Local foods are fresher.Fruits and vegetables begin to lose nutrients as soon as they are picked. Buying local produce cuts down travel time from farm to table.
Local foods are seasonal. True, it would be great to have fresh tomatoes and berries all year round, but eating seasonally means avoiding “artificial ripening” with gases or eating a bland version of a fruit or vegetable that’s been shipped thousands of miles. Eating seasonally results in the most delicious and nutrient-dense produce.
Local foods are better for the environment. Some foods are shipped literally thousands of miles; that is a big carbon footprint that could be avoided by purchasing local and seasonal foods.
Local foods preserve green space and farmland. The environmental question of where your food comes from is bigger than its carbon footprint. Buying foods grown and raised closer to where you live helps maintain farmland and green space in your area.
Local foods promote food safety. Less distance between your food’s source and your kitchen table leaves less of a chance of contamination.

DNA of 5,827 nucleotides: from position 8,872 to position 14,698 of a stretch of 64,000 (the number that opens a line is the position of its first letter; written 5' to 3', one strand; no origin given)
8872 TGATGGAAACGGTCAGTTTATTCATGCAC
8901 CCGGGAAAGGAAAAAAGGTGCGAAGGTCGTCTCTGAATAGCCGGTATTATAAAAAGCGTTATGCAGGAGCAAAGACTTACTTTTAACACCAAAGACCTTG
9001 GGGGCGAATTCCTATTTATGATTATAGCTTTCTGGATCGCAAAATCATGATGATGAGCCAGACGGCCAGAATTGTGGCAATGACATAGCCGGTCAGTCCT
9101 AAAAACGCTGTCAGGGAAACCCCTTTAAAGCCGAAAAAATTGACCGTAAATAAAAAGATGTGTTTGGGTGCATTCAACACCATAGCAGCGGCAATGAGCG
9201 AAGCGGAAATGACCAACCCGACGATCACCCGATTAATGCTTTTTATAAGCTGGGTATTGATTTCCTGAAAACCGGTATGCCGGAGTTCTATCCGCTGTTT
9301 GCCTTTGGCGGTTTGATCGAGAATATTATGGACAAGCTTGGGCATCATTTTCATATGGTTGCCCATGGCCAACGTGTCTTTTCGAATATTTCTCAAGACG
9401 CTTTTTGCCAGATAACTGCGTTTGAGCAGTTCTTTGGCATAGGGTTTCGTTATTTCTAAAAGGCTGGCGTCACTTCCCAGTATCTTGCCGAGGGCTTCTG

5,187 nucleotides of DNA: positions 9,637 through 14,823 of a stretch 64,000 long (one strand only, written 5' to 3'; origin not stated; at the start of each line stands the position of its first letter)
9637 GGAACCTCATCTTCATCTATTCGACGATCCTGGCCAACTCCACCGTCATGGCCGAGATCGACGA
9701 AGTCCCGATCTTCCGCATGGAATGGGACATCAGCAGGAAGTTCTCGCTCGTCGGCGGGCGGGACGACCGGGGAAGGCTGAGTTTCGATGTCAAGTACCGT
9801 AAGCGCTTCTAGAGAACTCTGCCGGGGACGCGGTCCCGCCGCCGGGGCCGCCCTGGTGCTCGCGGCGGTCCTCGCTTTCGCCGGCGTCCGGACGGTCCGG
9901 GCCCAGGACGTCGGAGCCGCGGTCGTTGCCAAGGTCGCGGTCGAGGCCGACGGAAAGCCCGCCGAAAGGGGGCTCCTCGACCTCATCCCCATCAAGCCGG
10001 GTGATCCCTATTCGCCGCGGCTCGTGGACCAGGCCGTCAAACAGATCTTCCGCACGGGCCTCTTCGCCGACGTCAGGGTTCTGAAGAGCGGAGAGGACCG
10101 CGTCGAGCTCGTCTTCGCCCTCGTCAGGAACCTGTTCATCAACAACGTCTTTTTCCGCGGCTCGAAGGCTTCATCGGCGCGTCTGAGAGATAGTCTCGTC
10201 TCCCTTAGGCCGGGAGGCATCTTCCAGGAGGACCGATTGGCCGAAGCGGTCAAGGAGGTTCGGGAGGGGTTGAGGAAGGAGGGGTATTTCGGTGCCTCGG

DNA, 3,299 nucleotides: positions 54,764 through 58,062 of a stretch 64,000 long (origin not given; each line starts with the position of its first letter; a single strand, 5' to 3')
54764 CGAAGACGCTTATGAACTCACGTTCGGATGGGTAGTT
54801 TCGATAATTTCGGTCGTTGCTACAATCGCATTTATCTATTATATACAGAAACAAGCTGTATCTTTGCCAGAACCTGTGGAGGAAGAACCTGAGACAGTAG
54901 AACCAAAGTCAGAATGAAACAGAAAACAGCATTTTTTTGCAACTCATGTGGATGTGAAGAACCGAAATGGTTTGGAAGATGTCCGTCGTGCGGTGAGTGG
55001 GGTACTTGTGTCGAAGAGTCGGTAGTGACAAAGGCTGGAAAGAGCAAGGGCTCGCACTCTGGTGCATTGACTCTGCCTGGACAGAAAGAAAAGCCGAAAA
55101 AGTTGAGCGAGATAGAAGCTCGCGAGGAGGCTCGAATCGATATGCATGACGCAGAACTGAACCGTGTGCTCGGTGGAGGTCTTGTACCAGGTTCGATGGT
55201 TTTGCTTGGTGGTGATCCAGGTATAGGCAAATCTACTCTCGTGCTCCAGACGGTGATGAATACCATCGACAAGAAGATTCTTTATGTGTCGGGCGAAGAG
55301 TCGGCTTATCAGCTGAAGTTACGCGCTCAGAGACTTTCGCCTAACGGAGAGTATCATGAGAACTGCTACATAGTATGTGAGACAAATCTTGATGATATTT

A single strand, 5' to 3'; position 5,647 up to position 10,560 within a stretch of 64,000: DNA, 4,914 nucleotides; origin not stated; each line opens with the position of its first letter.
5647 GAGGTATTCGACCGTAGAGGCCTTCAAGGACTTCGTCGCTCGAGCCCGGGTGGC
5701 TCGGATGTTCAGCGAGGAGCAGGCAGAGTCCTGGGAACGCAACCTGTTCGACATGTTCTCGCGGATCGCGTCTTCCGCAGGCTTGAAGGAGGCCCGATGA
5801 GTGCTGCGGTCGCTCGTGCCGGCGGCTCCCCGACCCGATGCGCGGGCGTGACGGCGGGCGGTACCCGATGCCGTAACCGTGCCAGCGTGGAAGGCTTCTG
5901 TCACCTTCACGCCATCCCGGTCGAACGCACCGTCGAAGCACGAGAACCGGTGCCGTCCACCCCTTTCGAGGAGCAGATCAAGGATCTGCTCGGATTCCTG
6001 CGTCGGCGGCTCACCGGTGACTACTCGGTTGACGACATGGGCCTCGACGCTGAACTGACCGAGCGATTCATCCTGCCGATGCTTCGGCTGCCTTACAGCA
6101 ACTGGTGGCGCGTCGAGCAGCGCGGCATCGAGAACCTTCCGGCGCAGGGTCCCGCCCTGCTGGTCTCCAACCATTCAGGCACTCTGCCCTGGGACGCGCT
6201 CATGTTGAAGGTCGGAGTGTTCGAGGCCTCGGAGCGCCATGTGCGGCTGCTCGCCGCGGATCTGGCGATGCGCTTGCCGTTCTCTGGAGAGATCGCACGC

Local foods promote variety. Local foods create a greater variety of foods. Farmers who run CSA (community-supported agriculture) programs, sell at farmers markets, and provide food to local restaurants have the demand and the economic support for raising more types of produce and livestock.
Local foods support your local economy. Money spent locally stays local. Purchasing locally builds your local economy instead of handing over the earnings to a corporation in another city, state, or country. Also, since the food itself moves through less hands, more of the money you spend will end up in the pockets of those raising and growing those foods.
Local foods create community. Ever find yourself spending much of your time at the farmers market chatting and socializing in addition to purchasing your produce? Getting to know your farmer, cheese purveyor, fishmonger, butcher, workers at your local co-op, etc., creates a sense of community.